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Jul 28, 12:07 PM EDT

Colorado theater shooter's sister says she still loves him, didn't know he was mentally ill


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CENTENNIAL, Colo. (AP) -- When the younger sister of Colorado theater shooter James Holmes visited him in jail nearly two years after the attack, she no longer saw the loving brother who protected her when they were growing up.

"His whole demeanor seemed different," Chris Holmes said of the May 2014 visit. "His eyes, they were almost bugging out of his head."

Chris Holmes, 22, became the first in her family to testify at her brother's death penalty trial Monday, saying in an effort to spare his life that she did not believe her brother was mentally ill growing up, but she also did not know how to recognize the signs.

Defense attorneys began calling more witnesses Tuesday to testify about James Holmes' character as jurors consider whether he should serve life in prison without parole or be executed for killing 12 people and injuring 70 others during a crowded midnight movie in July 2012.

A college friend, Harry Soren Carr, testified that Holmes was an introverted man with a self-deprecating sense of humor who didn't make fun of other people.

Holmes' parents, Robert and Arlene Holmes, also are expected to take the stand after sitting behind him in court every day of his 12-week trial. Defense attorneys intend to show jurors video of the family in better times, including gathered around the dinner table at Christmas.

Holmes' lawyers say the once-promising neuroscience student should get a life term because he is severely mentally ill and has a family who still loves him.

They showed jurors photos on Monday of Holmes and his sister smiling during vacations to Hawaii and the California mountains. Others showed them as young children riding bikes or a 5-year-old Holmes holding his 2-year-old sister in a clumsy embrace.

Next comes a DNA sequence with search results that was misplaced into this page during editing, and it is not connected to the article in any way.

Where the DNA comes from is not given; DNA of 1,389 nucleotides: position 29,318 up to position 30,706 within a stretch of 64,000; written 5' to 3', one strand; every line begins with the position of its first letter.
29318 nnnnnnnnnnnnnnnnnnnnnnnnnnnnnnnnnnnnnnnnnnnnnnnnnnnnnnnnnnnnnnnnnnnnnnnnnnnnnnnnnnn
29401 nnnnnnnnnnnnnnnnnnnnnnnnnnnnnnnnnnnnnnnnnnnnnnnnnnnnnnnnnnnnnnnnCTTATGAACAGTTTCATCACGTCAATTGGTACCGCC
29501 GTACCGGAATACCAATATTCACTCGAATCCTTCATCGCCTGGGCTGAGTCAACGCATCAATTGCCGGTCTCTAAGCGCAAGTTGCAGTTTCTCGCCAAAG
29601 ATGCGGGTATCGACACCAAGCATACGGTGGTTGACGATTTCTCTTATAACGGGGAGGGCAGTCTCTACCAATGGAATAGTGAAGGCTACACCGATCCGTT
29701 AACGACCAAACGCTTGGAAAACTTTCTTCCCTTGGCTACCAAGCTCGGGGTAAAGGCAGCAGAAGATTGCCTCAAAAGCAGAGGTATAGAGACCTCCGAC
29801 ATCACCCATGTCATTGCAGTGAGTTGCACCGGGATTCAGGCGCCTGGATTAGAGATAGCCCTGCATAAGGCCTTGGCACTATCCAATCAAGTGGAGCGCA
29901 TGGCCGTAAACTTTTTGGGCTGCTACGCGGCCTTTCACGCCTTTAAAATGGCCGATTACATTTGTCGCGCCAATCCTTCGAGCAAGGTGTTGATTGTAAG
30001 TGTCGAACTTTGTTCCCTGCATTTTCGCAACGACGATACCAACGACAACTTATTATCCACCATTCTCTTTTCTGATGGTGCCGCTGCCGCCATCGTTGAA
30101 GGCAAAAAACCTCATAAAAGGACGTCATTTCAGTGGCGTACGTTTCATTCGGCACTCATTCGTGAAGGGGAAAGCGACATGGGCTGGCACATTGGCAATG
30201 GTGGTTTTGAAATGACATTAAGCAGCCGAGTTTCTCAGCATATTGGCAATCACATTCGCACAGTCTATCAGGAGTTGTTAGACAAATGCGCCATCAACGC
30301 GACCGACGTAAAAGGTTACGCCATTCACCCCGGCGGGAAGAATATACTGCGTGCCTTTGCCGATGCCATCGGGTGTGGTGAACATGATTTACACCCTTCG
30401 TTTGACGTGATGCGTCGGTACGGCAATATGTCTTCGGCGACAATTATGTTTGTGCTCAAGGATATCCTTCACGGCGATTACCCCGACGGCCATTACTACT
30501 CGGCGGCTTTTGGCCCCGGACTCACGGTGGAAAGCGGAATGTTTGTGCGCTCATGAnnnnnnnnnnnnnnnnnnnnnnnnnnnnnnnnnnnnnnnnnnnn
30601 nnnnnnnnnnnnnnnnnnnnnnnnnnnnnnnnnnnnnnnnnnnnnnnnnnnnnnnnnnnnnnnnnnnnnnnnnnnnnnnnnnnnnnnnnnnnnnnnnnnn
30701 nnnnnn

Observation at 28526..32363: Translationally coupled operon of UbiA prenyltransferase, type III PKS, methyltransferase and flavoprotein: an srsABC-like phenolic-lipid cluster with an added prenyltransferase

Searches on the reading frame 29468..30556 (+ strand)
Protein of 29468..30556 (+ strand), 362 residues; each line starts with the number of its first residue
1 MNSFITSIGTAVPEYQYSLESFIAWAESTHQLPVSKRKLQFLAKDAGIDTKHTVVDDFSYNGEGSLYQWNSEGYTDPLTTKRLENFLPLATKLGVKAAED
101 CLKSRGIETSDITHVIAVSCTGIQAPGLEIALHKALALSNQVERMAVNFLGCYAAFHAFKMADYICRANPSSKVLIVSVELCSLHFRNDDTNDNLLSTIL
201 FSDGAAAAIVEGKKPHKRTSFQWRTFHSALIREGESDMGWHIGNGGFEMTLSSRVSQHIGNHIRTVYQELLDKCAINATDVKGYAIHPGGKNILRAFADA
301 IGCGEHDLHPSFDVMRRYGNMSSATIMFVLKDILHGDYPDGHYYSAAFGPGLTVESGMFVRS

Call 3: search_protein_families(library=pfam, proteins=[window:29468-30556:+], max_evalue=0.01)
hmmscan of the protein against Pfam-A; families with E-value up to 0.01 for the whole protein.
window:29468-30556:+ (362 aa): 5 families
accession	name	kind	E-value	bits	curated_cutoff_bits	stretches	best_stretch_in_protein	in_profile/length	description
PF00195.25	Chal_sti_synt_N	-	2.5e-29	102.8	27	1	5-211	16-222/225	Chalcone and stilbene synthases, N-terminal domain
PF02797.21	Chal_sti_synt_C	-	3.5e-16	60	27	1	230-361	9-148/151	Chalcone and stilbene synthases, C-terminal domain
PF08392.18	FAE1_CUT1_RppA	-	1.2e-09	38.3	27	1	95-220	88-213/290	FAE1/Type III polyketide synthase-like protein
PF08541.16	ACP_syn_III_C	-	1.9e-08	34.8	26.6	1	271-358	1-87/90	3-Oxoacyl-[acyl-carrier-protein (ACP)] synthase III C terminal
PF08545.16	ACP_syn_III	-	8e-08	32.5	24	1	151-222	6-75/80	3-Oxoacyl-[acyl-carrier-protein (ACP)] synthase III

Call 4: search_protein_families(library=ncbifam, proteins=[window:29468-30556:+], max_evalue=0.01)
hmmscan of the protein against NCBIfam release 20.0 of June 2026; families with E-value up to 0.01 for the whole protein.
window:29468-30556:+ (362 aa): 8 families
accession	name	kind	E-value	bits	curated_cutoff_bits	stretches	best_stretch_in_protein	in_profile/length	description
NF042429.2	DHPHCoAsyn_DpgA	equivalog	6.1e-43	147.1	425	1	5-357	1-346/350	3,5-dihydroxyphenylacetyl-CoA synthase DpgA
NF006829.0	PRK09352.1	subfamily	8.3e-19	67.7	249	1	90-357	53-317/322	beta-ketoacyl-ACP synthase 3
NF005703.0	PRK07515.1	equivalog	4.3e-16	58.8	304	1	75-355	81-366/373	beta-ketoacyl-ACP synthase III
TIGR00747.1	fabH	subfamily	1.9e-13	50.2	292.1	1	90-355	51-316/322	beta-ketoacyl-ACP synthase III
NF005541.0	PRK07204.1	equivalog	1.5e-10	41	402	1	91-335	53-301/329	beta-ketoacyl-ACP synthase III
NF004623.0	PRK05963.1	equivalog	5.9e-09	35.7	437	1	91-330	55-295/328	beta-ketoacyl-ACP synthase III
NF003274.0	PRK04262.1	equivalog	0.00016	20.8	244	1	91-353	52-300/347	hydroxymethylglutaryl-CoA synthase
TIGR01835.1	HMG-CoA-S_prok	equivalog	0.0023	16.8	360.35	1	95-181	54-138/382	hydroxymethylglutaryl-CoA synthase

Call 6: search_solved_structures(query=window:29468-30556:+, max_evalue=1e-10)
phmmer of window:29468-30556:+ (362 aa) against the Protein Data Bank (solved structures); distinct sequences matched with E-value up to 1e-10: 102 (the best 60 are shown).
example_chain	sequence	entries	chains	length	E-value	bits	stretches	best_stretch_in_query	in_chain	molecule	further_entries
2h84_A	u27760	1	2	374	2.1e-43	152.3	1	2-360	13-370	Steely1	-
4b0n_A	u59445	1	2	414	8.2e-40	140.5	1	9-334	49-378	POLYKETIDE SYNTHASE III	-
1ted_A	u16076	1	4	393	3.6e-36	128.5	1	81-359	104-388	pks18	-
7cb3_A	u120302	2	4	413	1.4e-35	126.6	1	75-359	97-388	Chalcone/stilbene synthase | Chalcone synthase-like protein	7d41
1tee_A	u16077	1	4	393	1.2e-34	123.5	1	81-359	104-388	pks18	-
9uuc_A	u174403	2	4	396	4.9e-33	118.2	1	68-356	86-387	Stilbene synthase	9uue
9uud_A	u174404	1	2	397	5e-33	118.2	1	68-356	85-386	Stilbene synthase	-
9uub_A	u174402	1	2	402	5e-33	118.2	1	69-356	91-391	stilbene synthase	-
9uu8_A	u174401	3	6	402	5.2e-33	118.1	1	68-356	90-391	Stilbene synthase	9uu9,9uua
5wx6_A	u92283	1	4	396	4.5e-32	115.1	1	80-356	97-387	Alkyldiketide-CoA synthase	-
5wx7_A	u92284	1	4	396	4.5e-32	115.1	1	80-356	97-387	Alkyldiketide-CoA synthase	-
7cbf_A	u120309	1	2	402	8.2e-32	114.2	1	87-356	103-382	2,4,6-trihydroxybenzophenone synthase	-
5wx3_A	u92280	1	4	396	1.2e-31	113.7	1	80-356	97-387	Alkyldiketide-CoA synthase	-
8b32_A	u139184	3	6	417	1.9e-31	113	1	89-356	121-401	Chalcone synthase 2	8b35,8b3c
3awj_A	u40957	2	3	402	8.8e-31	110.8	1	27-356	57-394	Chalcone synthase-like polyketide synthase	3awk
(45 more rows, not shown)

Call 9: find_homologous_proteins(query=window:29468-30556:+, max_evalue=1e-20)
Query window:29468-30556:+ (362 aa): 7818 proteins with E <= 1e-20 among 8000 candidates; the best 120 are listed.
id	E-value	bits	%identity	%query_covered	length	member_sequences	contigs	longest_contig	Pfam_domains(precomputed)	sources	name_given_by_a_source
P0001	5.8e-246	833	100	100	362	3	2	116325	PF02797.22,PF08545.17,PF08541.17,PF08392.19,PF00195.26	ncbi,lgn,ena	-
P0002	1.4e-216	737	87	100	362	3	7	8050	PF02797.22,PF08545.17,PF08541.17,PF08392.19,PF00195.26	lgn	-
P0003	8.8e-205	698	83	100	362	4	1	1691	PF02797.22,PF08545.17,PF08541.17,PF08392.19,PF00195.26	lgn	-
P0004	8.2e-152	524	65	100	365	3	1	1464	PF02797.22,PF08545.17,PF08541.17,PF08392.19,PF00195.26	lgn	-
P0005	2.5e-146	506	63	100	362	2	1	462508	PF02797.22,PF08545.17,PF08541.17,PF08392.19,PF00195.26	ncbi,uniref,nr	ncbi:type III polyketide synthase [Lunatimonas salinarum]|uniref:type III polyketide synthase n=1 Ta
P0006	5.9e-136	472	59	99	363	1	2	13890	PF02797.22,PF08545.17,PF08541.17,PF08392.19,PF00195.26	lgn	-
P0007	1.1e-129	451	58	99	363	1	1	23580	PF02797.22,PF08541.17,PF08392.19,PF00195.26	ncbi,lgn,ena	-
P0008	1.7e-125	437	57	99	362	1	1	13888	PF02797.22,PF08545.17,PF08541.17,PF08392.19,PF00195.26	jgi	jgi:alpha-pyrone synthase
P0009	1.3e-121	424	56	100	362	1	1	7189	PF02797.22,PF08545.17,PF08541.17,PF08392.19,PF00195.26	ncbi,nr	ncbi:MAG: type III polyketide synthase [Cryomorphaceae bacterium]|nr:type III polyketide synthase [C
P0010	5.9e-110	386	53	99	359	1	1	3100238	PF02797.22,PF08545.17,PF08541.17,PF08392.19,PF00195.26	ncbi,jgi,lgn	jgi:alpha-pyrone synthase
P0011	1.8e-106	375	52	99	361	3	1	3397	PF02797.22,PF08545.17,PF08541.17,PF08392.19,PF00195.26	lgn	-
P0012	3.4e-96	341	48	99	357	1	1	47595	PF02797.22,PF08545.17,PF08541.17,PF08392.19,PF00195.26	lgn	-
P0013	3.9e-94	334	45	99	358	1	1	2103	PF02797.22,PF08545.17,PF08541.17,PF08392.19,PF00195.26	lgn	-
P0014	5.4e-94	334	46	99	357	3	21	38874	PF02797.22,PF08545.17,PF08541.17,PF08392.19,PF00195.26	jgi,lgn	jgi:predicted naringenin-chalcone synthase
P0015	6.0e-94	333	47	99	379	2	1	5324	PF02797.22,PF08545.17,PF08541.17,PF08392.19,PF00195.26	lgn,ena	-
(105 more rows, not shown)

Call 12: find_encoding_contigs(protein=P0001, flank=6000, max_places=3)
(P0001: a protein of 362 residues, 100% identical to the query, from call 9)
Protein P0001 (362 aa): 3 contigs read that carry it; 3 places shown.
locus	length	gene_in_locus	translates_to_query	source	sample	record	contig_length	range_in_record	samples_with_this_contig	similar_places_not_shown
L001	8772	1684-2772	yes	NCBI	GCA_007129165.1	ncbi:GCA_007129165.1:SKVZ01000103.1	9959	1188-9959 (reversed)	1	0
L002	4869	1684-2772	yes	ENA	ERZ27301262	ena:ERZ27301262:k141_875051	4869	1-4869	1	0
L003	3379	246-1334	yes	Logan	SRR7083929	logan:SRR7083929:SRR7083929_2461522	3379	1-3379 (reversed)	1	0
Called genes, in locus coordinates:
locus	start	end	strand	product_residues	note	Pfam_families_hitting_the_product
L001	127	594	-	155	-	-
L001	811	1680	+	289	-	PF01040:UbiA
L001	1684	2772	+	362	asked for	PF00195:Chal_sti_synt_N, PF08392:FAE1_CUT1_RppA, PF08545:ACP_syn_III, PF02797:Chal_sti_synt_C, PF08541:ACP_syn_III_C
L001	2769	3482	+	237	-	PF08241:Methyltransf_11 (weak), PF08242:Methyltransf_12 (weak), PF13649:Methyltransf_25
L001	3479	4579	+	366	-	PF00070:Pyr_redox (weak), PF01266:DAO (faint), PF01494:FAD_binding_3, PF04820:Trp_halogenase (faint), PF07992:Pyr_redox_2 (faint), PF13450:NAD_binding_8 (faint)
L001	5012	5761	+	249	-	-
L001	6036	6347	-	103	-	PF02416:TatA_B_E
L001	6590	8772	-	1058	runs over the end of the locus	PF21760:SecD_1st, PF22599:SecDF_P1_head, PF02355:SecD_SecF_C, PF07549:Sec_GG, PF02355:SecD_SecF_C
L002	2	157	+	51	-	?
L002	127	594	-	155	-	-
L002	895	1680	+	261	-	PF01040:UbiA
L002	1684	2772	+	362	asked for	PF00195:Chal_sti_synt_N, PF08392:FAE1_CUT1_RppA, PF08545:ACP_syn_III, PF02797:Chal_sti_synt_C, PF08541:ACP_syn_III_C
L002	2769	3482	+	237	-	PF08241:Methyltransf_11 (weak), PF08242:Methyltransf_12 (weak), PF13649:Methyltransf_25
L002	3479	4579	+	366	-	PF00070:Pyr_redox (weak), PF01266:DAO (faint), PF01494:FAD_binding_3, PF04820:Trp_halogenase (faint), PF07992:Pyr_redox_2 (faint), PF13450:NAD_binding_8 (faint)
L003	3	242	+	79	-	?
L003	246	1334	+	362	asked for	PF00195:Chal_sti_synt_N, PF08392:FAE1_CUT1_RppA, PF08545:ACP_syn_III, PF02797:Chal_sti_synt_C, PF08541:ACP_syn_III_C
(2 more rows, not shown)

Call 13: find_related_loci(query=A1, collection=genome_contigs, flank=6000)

Chris Holmes grabbed her favorite photo in the minutes after she learned about the shooting, while investigators searched her family's home. It shows them as kids, grinning while flossing their teeth.

"How do you feel when you look at it now?" defense attorney Rebekka Higgs asked her.

"Sad," she said, fighting tears. "Just sad."

Holmes had no visible reaction to his sister's sometimes tearful testimony, even as she sat just feet from the defense table where he was tethered to the floor.

Growing up, she said, he was an introvert who kept his feelings to himself for fear of burdening others.

"He never wanted to be the center of attention," she said.

Although she doesn't write to him in jail, she said she hoped to continue their relationship.

"I still love him," Chris Holmes said.

Earlier Monday, a court-appointed psychiatrist who found Holmes was legally sane during the attack testified that his severe mental illness led him to open fire on the theater.

Dr. Jeffrey Metzner concluded that Holmes knew right from wrong, therefore meeting the legal definition of sanity under Colorado law. But Metzner also said the attack would not have happened if not for Holmes' mental illness.

"Having psychosis doesn't take away your capacity to make choices. It may increase your capacity to make bad choices," Metzner testified. "He acted on his delusions, and that's a reflection of the severity of his mental illness."

Jurors rejected Holmes' insanity plea and convicted him of 165 counts of murder, attempted murder and other crimes. They decided unanimously last week that the attack was cruel enough to justify the death penalty, but they must now determine whether Holmes is so mentally ill he should not be executed.

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